Why do I still believe retroviruses are involved in causation in the face of so much evidence against XMRV? Even though we don’t have XMRV or active replicating virus with some certain degree of sequence homology to a piece of a “generic” pMLV, retroviral causation has not been ruled out. It is still the best explanation for all of the observed phenomena. It works as a clinical model to explain the symptoms and put treatments in context. It even explains the obvious but still unstudied epidemiology. Dr. Mikovits was trying to sequence what she believed were positive cultures that were negative for XMRV. She sent out letters to that effect to patients.
Then there is the response to antiretrovirals. Dr. Snyderman has presented amazing data, that most of the scientists involved in this story have seen and ignored. He has not been cured, but his leukemic cells and his cells capable of making cytokines have decreased with treatment. Cancer treated like a chronic disease, like diabetes or AIDS. I don’t think they are stupid, so they don’t want to know. Why not?
If the response of longstanding ME/CFS patients to limited arv’s (RTI’s and II’s alone) had been more robust, we wouldn’t even be having this discussion. It wasn’t. There were early responses that were encouraging, but with no way to follow, after a while, you’re left not knowing what is happening. Meaning we don’t know how to use the drugs, not that they have no value. Maybe they should be pulsed or given low dose for N chain termination. Maybe a protease inhibitor is necessary for full effect. Dr. Snyderman is documenting an ongoing response to Kaletra. The best case we heard about anecdotally was a teenager, hadn’t been sick long, responded fully and the drugs were stopped at 6 months, remaining well as far as I know. It is beyond sad that this case was not published. While new teenagers get sick with an “untreatable” disease, they are denied a trial of very safe existing drugs. It could have been studied for a lot less than the 2 million dollars spent to prove it isn’t XMRV.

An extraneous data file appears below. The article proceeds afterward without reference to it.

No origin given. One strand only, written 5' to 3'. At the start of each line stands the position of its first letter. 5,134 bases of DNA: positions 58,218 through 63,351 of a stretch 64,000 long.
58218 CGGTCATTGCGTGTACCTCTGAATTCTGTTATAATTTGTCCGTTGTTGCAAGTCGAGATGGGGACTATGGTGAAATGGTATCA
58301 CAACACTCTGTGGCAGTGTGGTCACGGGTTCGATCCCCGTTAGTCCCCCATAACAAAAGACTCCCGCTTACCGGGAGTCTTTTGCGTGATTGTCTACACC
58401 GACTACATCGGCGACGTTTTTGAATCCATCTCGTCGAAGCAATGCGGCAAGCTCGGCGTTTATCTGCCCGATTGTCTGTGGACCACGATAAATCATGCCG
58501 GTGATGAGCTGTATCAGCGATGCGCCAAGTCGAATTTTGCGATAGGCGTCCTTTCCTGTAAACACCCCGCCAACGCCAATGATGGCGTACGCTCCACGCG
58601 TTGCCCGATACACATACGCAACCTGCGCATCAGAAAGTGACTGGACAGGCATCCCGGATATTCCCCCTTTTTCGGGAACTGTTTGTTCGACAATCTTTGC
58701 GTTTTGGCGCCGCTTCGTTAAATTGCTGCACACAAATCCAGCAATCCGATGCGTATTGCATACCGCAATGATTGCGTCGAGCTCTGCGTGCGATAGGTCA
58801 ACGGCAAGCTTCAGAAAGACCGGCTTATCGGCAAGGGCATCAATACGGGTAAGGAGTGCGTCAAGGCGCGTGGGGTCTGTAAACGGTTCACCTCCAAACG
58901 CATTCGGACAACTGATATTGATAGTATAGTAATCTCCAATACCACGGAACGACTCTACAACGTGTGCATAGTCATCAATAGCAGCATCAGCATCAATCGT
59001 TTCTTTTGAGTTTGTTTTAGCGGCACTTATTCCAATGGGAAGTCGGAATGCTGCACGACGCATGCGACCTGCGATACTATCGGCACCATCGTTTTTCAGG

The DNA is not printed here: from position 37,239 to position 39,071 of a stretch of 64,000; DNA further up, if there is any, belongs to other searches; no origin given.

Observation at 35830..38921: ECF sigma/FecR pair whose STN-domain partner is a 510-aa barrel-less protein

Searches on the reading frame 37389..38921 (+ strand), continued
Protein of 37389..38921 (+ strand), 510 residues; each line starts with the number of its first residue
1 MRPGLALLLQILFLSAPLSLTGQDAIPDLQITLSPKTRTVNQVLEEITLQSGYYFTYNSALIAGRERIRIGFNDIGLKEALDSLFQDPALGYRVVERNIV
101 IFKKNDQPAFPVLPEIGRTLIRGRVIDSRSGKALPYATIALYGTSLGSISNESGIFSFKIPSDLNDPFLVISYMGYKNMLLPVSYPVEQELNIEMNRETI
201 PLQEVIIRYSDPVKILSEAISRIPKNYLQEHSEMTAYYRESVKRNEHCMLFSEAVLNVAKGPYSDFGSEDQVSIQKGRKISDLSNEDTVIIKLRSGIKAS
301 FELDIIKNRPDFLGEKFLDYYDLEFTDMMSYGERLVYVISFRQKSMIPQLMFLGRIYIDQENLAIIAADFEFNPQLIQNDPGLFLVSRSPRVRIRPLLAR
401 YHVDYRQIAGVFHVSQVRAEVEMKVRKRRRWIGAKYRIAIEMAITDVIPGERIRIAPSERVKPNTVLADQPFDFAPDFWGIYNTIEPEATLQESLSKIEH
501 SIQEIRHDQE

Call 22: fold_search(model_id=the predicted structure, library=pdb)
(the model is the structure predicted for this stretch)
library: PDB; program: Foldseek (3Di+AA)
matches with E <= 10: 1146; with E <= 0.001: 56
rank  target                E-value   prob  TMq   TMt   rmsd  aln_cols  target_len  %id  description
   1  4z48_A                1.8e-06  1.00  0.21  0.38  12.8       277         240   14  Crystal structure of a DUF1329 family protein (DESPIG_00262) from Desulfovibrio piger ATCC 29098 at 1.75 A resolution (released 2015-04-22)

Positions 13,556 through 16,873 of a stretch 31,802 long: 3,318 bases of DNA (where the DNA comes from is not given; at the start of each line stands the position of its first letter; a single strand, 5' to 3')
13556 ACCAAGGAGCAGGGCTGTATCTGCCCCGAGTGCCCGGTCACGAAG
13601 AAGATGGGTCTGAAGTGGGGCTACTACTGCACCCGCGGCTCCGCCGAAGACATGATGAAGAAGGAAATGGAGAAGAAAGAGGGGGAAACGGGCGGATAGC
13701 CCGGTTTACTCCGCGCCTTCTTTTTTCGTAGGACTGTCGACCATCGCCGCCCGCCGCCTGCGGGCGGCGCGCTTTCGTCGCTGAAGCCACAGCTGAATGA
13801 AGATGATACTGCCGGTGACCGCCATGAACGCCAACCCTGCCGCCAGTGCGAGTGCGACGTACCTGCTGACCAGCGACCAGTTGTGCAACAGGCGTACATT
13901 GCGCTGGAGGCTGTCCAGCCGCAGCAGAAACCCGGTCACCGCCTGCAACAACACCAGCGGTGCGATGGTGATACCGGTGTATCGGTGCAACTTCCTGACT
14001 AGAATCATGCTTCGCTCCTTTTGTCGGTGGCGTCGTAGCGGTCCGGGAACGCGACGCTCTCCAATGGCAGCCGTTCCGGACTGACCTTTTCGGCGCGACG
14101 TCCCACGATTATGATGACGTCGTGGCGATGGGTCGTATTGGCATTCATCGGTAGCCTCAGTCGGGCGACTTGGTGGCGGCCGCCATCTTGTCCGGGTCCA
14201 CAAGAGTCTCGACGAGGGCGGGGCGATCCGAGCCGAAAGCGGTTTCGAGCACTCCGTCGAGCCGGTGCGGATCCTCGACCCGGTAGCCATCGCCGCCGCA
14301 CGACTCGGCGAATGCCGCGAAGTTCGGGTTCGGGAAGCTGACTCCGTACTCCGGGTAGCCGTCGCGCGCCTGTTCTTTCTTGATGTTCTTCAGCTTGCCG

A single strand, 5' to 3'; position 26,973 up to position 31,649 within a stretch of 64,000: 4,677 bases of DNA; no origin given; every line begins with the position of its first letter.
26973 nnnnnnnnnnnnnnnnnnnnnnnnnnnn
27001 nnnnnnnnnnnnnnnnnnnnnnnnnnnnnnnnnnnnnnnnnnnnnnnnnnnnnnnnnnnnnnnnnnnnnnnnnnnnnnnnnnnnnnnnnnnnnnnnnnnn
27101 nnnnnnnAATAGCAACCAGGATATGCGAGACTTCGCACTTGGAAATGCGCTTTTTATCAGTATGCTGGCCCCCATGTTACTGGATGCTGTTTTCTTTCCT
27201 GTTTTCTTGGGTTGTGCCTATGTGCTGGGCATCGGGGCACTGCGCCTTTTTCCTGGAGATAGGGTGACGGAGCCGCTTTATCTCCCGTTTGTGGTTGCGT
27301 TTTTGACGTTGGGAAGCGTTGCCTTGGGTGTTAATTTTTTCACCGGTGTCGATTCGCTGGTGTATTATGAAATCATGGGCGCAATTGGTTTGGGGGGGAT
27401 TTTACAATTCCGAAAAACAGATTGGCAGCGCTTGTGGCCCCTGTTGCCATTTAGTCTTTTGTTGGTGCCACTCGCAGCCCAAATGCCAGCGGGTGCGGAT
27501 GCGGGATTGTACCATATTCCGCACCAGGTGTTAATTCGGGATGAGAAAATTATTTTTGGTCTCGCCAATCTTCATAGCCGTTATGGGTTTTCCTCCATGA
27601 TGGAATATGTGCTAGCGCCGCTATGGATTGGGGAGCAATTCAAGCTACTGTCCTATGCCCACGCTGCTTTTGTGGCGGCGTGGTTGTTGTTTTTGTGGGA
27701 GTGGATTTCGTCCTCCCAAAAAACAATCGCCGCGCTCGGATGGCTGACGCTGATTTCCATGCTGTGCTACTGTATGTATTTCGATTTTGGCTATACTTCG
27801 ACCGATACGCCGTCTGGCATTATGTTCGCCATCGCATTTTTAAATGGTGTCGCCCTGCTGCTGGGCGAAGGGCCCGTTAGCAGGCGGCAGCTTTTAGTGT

I have tried to discontinue Viread on three occasions, since our drug co-pays are a problem, and I haven’t been able to do it. I get sicker within days and feel better quickly after restarting. Can I prove it? No of course not. The disease is a relapsing remitting illness all on it’s own. However, I didn’t have trouble stopping AZT or Isentress. I have been under enormous stress since June, with one thing after another, one of those times in life when the waves just keep coming, too close together for recovery. I am a little worse than I was, but only a little. I’ve even been able to ride the tandem a couple of times recently, only 5 miles on the flat, but no PEM after. Ali continues to do extremely well on Viread and Isentress. She has considered stopping arv’s, but has decided not to rock the boat at this time, since improvement seems to be continuing very, very slowly. The possible downside besides financial? I don’t know of any for Ali. I’ve aged a lot in the last couple of years, though it is on time, coming after a late menopause, so I can’t really blame Viread for that. I heard from a patient yesterday who did well on AZT, Viread and Isentress for a year, but then went back to baseline for another year with some new symptoms that could have been drug related, though hard to know. As I said, we don’t know how to use these drugs. We have no way to monitor. That doesn’t mean they have no value.
But Dr. Lipkin told Dr. Racaniello:
I know some in the community –the scientific community—feel that this was not money well spent, but the fact is, I think that we have obviated a lot of, you know, missteps that might have followed with clinical trials and such for antiretrovirals. And in addition, we have been able to establish a sample bank that will be helpful for years to come. And we’ve been able to hold, I think, the attention of the community.
So Dr. Snyderman, Ali and I are missteps…
From the 3rd paragraph of the paper:
Since the index publications, clinics have been established for the treatment of ME/CFS with antiretroviral drugs…
This is a complete fabrication. Where are these clinics?
It is completely incorrect, and unscientific, to conclude anything from the Lipkin study other than they didn’t find XMRV or a particular pMLV sequence. That’s a long way from no viruses or even no retroviruses in CFS. How is it that 2 million dollars was spent to tell us what we already knew a year ago? No reproducible assay. 2 million dollars and all that effort to prove what isn’t. For three years, we’ve been waiting for the scientific community to run with the ball. Now it is pretty clear, the ball has been dropped, while they huddle to congratulate each other on a job well done. The status quo is restored.
Today’s song: Who’ll Stop The Rain by Creedence Clearwater Revival